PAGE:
Earl of Rosslyn
Earl of Rosslyn is a title in the Peerage of the United Kingdom. It was created in 1801 for Alexander Wedderburn, 1st Baron Loughborough, Lord Chancellor from 1793 to 1801, with special remainder to his nephew Sir James St Clair-Erskine, 6th Baronet. Wedderburn had already been created Baron Loughborough, of Loughborough in the County Leicester, in the Peerage of Great Britain in 1780, with normal remainder to the heirs male of his body, and Baron Loughborough, of Loughborough in the County Surrey, in the Peerage of Great Britain in 1795, with similar remainder as for the earldom. Lord Rosslyn was childless and on his death in 1805 the barony of 1780 became extinct. He was succeeded in the barony of 1795 and in the earldom according to the special remainders by his aforementioned nephew, the second Earl. He was a Lieutenant-General in the Army and also held political office as Lord Privy Seal and Lord President of the Council.
His son, the third Earl, was a General in the Army and held political office as Master of the Buckhounds and Under-Secretary of State for War. He was succeeded by his son, the fourth Earl. He served as Captain of the Honourable Corps of Gentlemen-at-Arms (Chief Government Whip in the House of Lords[dubious ]) in Lord Salisbury's second Conservative administration.
As of 2010[update], the titles are held by his great-great-grandson, the seventh Earl, who succeeded his father in 1977. He is a police officer with the Metropolitan Police Service. Lord Rosslyn is also one of the ninety elected hereditary peers that remain in the House of Lords after the passing of the House of Lords Act 1999, and sits as a cross-bencher.
The Erskine Baronetcy, of Alva in the County of Clackmannanshire, was created in 1666 for Charles Erskine in the Baronetage of Nova Scotia. He represented Clackmannan and Stirling in the Parliament of Scotland. His eldest son, the second Baronet, was killed at the Battle of Landen in 1693. He was succeeded by his younger brother, the third Baronet. He was one of the Scottish representatives to the 1st Parliament of Great Britain and later represented Clackmannanshire. His eldest son, the fourth Baronet, was killed at the Battle of Lauffeld in 1747. His younger brother and successor, the fifth Baronet, was a Lieutenant-General in the Army and sat as Member of Parliament for Ayr Burghs and Anstruther Easter Burghs. Erskine married Janet Wedderburn, daughter of Peter Wedderburn and sister of Alexander Wedderburn, 1st Earl of Rosslyn. He was succeeded by his son, the aforementioned sixth Baronet, who in 1805 succeeded his uncle Lord Rosslyn in the barony of Loughborough and earldom of Rosslyn. See above for further history of the baronetcy.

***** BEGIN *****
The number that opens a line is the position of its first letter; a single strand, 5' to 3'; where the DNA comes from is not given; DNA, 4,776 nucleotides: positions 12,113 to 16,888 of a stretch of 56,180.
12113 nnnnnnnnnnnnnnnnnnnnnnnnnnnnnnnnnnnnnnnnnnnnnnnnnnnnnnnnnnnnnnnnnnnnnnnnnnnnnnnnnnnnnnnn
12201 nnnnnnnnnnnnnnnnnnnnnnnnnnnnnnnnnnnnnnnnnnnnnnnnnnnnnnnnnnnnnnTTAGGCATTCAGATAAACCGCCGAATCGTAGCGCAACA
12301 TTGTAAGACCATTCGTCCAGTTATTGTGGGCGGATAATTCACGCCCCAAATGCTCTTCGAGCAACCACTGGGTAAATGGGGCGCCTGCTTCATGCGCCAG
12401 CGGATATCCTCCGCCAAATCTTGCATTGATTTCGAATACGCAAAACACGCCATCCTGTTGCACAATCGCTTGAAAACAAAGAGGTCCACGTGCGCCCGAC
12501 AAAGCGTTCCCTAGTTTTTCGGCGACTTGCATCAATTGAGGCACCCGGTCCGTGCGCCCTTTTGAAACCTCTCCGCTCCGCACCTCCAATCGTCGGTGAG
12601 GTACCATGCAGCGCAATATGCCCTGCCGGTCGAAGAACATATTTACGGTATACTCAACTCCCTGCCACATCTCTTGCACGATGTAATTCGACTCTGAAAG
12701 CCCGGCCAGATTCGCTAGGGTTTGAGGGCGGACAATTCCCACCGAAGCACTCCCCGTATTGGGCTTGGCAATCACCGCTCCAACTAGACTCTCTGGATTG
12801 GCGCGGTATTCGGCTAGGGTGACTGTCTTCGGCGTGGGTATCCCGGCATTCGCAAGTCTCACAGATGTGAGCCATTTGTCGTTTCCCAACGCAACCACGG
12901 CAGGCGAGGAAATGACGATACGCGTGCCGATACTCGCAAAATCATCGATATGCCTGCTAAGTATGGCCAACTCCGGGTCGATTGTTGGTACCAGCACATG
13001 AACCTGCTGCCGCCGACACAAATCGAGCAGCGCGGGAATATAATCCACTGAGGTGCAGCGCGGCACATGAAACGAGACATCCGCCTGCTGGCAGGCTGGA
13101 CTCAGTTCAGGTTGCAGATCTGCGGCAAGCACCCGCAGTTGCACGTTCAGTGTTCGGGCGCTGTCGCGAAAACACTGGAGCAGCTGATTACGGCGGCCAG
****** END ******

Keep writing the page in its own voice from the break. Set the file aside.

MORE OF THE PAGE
Erskine baronets, of Alva (1666)
- Sir Charles Erskine, 1st Baronet (1643–1690)
- Sir James Erskine, 2nd Baronet (c. 1670–1693)
- Sir John Erskine, 3rd Baronet (1672–1739)
- Sir Charles Erskine, 4th Baronet (died 1747)
- Sir Henry Erskine, 5th Baronet (c. 1710–1765)
- Sir James St Clair-Erskine, 6th Baronet (1762–1837) (succeeded as Earl of Rosslyn in 1805)
Earls of Rosslyn (1801)
- Alexander Wedderburn, 1st Earl of Rosslyn (1733–1805)
- James St Clair-Erskine, 2nd Earl of Rosslyn (1762–1837)
- James St Clair-Erskine, 3rd Earl of Rosslyn (1802–1866)
- Robert St Clair-Erskine, 4th Earl of Rosslyn (1833–1890)
- James St Clair-Erskine, 5th Earl of Rosslyn (1869–1939)
- Anthony St Clair-Erskine, 6th Earl of Rosslyn (1917–1977)
- Peter St Clair-Erskine, 7th Earl of Rosslyn (b. 1958)
The heir apparent is the present holder's son Jamie William St. Clair-Erskine, Lord Loughborough (b. 1986).
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